New Delhi: Indian companies raised a total of Rs 5,800 crore during the last fiscal 2011-12 through Initial Public Offers (IPOs) a slump of 82 per cent from the previous year.

According to an analysis of data available with the stock exchanges, a total of 33 Indian firms together raised Rs 5,808 crore via IPO route during the fiscal ended March 31, 2012. In comparison, a total of Rs 33,183 crore worth capital was raked in by 52 firms during the fiscal 2010-11.

Interestingly, NBCC was the single state-owned firm to enter the capital market through IPO route during 2011-12. It raised about Rs 120 crore through its public offer.

Besides, two other public sector firms -- Power Finance Corp (PFC) and ONGC -- raised capital through follow-on public offers (FPOs) during the past fiscal. PFC and ONGC raised Rs 4,660 crore and about Rs 12,000 crore, respectively.

Among the major IPOs of the year, L&T Finance Holdings raised Rs 1,245 crore, gold loan company Muthoot Finance garnered Rs 900 crore, Future Ventures India Ltd, part of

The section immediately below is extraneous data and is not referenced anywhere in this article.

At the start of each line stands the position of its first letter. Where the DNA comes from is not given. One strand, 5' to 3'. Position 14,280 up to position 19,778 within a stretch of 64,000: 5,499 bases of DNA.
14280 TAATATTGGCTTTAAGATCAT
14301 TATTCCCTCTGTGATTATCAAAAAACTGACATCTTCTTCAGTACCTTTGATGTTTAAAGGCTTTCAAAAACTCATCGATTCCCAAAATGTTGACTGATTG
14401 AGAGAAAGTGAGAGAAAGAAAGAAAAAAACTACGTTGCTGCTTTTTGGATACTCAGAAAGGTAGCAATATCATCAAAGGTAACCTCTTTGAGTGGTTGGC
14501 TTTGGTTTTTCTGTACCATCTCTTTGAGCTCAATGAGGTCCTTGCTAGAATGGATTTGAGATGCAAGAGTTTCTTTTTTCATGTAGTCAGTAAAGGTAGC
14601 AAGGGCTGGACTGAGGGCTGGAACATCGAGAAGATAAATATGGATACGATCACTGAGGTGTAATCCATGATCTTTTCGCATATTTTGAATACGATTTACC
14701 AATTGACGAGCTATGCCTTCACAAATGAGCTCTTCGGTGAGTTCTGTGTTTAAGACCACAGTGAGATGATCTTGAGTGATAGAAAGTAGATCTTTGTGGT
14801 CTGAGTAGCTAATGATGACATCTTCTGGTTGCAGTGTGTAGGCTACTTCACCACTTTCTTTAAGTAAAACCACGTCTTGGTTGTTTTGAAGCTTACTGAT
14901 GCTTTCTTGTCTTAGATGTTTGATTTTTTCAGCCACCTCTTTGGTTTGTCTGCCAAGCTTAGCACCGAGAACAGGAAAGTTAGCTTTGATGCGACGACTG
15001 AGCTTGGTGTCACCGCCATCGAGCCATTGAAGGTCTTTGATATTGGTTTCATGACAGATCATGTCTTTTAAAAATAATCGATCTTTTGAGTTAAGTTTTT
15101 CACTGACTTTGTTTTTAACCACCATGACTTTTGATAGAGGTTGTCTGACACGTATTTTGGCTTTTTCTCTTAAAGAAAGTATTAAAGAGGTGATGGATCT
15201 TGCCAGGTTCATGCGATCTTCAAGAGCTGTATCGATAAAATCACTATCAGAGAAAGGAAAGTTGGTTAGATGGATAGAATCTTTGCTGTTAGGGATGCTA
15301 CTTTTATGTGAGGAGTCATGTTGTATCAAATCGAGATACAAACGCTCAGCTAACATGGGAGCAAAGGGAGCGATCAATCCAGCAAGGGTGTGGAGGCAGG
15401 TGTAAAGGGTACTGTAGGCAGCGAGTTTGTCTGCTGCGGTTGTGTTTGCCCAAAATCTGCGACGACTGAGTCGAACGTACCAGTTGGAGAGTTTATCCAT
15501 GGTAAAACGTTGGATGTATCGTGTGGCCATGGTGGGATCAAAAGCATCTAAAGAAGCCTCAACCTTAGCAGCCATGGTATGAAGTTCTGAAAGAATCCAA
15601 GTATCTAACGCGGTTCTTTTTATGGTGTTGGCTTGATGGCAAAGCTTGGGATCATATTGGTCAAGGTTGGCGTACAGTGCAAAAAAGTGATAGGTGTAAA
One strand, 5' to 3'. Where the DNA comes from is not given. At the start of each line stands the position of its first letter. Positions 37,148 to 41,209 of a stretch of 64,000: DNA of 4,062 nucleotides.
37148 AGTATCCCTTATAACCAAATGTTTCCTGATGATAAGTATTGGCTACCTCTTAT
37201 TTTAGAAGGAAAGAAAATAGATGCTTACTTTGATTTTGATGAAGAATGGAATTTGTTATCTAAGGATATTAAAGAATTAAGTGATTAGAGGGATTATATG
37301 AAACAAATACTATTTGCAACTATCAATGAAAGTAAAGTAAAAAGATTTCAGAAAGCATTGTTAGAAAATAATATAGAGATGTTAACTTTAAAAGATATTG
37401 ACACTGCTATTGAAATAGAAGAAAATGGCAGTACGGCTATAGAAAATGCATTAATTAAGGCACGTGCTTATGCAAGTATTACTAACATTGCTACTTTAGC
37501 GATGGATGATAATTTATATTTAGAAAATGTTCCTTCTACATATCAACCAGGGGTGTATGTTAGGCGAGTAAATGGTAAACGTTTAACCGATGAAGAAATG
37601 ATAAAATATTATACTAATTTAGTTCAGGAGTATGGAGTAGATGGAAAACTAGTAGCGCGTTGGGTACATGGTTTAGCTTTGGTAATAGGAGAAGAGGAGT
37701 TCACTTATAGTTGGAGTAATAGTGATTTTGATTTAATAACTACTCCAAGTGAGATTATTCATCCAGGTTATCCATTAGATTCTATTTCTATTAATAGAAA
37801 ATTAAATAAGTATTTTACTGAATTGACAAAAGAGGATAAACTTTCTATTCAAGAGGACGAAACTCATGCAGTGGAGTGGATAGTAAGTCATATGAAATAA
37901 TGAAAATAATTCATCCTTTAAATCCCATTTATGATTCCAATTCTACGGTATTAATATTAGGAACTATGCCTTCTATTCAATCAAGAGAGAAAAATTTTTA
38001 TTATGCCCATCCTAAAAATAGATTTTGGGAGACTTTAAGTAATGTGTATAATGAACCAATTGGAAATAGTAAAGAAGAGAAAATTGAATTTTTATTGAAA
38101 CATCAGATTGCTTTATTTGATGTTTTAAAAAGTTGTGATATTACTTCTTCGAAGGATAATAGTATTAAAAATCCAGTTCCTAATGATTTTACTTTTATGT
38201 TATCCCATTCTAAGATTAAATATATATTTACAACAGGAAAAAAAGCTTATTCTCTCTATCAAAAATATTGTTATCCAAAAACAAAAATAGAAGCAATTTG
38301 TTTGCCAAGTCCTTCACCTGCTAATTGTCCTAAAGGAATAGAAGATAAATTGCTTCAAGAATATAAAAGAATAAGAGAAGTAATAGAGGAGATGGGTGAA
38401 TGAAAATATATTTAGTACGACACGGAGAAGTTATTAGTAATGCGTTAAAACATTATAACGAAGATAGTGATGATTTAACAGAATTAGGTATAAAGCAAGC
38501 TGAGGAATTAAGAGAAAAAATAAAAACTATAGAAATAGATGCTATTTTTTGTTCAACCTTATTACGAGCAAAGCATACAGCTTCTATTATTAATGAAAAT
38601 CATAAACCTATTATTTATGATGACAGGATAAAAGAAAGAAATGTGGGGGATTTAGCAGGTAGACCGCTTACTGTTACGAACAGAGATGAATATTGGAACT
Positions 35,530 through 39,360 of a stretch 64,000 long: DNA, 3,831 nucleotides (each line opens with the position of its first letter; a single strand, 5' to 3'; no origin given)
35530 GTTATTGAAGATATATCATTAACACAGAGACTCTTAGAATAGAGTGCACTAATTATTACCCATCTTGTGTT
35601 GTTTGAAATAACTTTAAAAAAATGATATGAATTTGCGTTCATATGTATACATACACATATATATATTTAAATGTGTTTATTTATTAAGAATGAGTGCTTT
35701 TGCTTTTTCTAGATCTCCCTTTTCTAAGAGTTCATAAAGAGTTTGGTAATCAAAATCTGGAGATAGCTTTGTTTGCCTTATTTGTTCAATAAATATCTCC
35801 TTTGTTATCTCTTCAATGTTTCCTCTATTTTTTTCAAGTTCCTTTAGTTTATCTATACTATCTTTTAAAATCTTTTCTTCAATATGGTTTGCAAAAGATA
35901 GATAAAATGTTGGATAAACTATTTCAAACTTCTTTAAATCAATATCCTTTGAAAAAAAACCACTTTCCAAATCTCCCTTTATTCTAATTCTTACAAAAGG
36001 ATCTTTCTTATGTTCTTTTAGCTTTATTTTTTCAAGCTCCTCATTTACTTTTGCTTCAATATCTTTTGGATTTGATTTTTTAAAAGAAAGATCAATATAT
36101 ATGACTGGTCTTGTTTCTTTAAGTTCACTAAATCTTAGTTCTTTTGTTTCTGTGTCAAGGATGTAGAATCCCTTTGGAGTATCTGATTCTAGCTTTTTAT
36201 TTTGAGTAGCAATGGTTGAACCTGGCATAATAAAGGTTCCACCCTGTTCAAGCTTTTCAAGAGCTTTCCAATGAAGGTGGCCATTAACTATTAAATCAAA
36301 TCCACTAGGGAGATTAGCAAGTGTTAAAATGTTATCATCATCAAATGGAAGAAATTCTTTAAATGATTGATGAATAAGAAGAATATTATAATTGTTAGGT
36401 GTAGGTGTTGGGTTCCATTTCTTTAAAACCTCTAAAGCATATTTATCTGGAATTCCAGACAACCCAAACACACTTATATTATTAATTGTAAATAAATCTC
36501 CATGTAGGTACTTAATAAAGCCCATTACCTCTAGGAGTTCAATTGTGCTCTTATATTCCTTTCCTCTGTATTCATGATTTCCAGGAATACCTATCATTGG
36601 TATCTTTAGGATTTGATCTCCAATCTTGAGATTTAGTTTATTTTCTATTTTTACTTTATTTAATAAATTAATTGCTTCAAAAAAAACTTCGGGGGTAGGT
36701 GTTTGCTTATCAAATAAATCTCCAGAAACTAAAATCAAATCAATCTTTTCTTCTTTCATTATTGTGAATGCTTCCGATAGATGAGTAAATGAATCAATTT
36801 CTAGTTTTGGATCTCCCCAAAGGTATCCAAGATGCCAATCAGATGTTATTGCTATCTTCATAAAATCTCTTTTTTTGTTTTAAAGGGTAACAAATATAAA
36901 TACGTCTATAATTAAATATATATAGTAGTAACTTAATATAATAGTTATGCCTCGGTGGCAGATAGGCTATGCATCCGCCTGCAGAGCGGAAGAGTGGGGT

Kishore Biyani-promoted Future Group, mopped-up Rs 750 crore and commodity bourse MCX raked in Rs 663 crore.

 The other IPOs that entered the market were Flexituff International, Innoventive Industries, PG Electropast, TD Power Systems, SRS Ltd, Aanjaneya Lifecare and Tree House Education & Accessories.

Further, three IPOs -- Galaxy Surfactants, Swaraj Air Charters and Goodwill Hospital and Research Centre – withdrew their offers after a poor response from the market.

Moreover, as many as 45 companies refrained from bringing out their IPOs during the fiscal 2011-12 despite obtaining the go-ahead from market regulator Sebi. Together, these companies were aiming to raise Rs 33,787 crore.

The companies which let their regulatory approvals lapse during the year included Jindal Power, Sterlite Energy, BPTP, Gujarat State Petroleum Corp, Micromax and Embassy Property.

Market experts believe many companies were averse to hitting the market because of the subdued market conditions, as well as the fact that firms that did implement their public stake sale plans are trading below the issue price.

 Looking ahead, SMC Global Securities Strategist and Head of Research Jagannadham Thunuguntla said, "Further, the government's disinvestment program which was supposed to bring public issues of several blue-chip PSUs couldn't take off. The recent lukewarm response to ONGC auction can also impact the confidence of the public issue market."

"The secondary market and global liquidity hold key for the future of IPO market," he added.